We all know a lot of good people — caring people — in every age bracket. Most youngsters and young adults deserve praise and inspire pride. Parents want their children to grow up to be law-abiding, productive, good citizens. That said, the fact remains that we have a huge problem with crime — drugs, numerous murders, and these terrible mass killings (“2 Cities, 2 Days, 2 Shootings,”  Aug. 5).

Sick minds need to be treated earlier to avert some of these tragedies. But there are other reasons given for some of the shootings, like hate (“Violence fueled by hate,” Aug. 13.) Not to place blame in specific cases, but a twisted childhood, with too-busy parents, can contribute to the basic causes of crime.

Moral standards have changed over the years. It is not just us old-fashioned citizens who know this.  The concept of right and wrong has softened. Now, to some, “right” seems to mean anything you want it to mean, and it is “wrong” only if you get caught. Most still have high standards of course, but in the past it seems more folks did the right thing simply because that was what they believed in, not through fear.  Many of the children were brought up attending church, which helped boost parents’ efforts. The church family was a strong part of the “village” involved in raising children. Lack of concern for others, seemingly more common now, is a long way from “Love thy neighbor” and “Do unto others …” — hate is the step beyond lack of concern.

We need to do better — individually and as a society — to universally instill higher values in our youngsters. We might produce a more civilized world, in time.

We are not going back to the old days, when Mother stayed at home with the children and Father brought home the bacon. Yet I believe it was better for the child to be with his parents, to learn their values. Now a child may spend more time in school, day care and with babysitters than they do with their folks. Most such workers and teachers do a very good job, but it is not the same as being with Dad and Mom, soaking up parental values. The children’s loss needs to be addressed. Children need good examples to follow, and parents need to make sure they are setting good examples. We can be more likely to lessen hate in the world if we make sure our children do not learn it from us.

Think how it is now. Healthy play has been replaced with too much sedentary digital obsession and violence. Current heroes and heroines are a far cry from the good leaders young people need. Think of the low morals, portrayed as normal behavior on TV shows and in movies, that are “bringing them up.”  Think of the lyrics in their music. Youngsters are bombarded with these lower standards constantly. They see it as normal — the way life is — unless counteracted by watchful parents. If not trained otherwise, a child will grow up going after what he wants, and expressing hate, with little regard for how it affects others.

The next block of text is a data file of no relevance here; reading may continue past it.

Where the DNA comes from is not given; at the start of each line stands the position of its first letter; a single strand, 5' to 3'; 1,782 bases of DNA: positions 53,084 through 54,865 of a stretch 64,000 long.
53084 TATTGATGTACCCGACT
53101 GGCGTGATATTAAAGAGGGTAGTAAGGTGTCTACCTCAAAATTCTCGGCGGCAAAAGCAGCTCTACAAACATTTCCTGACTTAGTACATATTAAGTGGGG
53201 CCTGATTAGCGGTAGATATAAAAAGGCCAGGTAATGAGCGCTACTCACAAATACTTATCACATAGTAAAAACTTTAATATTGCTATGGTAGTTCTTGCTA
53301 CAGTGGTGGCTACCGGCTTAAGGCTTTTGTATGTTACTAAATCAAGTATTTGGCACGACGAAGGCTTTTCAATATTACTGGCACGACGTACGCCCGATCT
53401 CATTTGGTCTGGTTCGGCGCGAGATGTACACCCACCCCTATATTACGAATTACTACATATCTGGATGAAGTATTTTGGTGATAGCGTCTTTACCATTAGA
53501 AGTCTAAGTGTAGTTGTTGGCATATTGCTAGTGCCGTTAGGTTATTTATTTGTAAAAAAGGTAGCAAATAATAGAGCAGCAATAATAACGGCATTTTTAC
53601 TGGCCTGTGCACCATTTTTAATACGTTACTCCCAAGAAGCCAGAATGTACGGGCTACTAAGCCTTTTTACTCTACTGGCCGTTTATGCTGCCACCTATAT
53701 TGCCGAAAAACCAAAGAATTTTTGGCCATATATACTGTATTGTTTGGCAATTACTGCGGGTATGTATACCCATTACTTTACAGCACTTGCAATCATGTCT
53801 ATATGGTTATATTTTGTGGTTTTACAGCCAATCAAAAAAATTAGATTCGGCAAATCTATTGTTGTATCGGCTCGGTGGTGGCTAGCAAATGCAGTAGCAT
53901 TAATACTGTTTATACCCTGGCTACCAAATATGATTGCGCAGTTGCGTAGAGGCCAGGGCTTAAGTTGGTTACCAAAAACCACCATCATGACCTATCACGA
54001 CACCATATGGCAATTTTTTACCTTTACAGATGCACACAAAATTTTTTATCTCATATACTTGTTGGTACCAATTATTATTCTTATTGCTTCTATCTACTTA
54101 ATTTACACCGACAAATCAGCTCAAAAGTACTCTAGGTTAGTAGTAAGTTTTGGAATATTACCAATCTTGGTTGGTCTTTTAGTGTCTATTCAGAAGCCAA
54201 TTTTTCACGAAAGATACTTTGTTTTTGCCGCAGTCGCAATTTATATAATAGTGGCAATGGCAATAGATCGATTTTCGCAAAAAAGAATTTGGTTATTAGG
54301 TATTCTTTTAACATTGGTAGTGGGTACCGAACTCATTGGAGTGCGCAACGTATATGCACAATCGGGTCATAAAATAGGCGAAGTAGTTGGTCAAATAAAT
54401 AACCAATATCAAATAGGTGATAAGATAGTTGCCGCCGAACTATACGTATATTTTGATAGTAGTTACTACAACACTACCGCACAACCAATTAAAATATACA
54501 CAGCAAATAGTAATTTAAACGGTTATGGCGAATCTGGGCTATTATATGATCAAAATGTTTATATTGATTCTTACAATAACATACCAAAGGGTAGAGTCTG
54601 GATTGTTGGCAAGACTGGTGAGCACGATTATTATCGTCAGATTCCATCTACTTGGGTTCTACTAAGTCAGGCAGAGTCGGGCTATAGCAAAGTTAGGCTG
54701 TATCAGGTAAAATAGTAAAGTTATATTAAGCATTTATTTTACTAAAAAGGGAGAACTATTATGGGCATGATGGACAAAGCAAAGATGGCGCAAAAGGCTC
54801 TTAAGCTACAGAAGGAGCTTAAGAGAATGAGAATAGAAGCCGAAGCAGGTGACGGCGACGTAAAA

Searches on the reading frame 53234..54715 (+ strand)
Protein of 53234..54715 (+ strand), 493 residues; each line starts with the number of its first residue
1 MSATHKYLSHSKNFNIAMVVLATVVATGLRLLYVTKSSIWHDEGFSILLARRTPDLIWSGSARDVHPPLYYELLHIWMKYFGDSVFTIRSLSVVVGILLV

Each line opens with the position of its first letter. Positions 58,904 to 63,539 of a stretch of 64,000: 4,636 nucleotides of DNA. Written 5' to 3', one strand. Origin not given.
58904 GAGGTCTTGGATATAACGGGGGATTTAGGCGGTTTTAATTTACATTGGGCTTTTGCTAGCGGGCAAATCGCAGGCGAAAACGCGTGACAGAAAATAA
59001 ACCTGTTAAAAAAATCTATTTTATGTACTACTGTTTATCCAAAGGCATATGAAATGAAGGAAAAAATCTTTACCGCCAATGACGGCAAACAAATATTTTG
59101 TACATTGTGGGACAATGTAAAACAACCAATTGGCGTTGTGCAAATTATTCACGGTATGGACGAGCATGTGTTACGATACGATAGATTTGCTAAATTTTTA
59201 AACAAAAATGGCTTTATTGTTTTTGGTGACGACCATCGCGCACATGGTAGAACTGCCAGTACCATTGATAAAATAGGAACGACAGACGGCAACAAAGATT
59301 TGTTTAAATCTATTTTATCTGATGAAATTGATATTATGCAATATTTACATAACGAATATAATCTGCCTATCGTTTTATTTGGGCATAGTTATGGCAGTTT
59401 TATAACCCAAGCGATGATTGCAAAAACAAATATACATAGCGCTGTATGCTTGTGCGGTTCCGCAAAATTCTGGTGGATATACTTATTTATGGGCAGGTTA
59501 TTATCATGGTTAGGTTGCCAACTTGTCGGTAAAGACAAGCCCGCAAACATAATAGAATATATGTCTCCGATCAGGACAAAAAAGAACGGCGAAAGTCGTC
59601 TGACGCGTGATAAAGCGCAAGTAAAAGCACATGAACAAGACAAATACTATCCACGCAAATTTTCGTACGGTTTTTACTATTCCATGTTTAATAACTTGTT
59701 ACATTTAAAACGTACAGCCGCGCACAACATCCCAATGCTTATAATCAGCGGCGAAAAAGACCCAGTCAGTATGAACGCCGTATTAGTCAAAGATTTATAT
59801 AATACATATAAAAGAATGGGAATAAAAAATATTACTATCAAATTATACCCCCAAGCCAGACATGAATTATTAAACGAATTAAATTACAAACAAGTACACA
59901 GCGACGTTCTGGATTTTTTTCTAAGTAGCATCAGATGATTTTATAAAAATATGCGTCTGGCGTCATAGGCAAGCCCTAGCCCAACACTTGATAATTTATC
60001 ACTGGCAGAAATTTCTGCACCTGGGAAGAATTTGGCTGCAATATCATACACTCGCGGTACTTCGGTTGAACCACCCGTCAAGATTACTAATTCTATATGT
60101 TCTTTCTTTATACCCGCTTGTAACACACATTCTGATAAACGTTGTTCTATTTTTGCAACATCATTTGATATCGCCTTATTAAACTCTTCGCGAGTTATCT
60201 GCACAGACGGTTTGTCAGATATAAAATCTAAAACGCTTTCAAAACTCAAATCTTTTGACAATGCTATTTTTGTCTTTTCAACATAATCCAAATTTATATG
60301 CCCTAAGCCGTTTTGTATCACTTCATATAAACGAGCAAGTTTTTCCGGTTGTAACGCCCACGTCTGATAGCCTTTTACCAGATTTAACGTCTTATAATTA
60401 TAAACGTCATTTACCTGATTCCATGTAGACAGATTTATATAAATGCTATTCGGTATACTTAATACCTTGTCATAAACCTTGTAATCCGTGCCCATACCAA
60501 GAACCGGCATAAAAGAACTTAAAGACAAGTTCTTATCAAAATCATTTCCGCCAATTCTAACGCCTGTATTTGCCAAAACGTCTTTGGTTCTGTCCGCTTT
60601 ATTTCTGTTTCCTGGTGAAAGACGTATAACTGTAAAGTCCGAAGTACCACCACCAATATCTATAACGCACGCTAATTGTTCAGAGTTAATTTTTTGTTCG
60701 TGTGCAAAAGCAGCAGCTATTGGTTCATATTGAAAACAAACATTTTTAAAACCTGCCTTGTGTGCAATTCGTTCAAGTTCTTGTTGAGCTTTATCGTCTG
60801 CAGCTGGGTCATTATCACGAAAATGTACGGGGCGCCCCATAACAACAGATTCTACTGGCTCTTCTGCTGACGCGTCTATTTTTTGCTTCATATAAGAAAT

Again, I give credit to those who are doing their best in today’s world. But I would urge parents to spend more time with their children, of any age. Talk to them. Look for teaching moments. Find opportunities to discuss the examples of poor behavior the child sees on TV. Point out and discuss better choices and the reasons behind your beliefs.

You know what qualities you want to instill: compassion, respect and regard for others, good morals, honesty, perhaps lifelong faith — the list goes on. Help them to develop their conscience and to be guided by it. Remember that praise is a valuable reward for good behavior. Give them the praise and attention they need, or they will seek it elsewhere, too often dangerously.

Raising a child is not easy. It takes lots of work, unconditional love, constant learning, and a whole lot of sacrifice. It is about the hardest job you ever undertake, but at the same time it will be fulfilling. It will be one of the most important things you ever do — perhaps the most challenging and rewarding.

I know I am probably “preaching to the choir,”the people who least need to hear it. But our human society needs to become more civilized, to reach a higher plane than we have ever achieved. As long as there are people, there will be crime, but all of us should do our best to make sure our children are not the problem.

Improvement could start now, with us, one family at a time. We need to renew our efforts.  There could be unimaginable value to mankind. Maybe we could eventually all learn to get along.

Mavis Longfellow is an 89-year-old widow who lives in Manchester. She has six children, 14 grandchildren, and six great grandchildren. She was a  teacher for several years.

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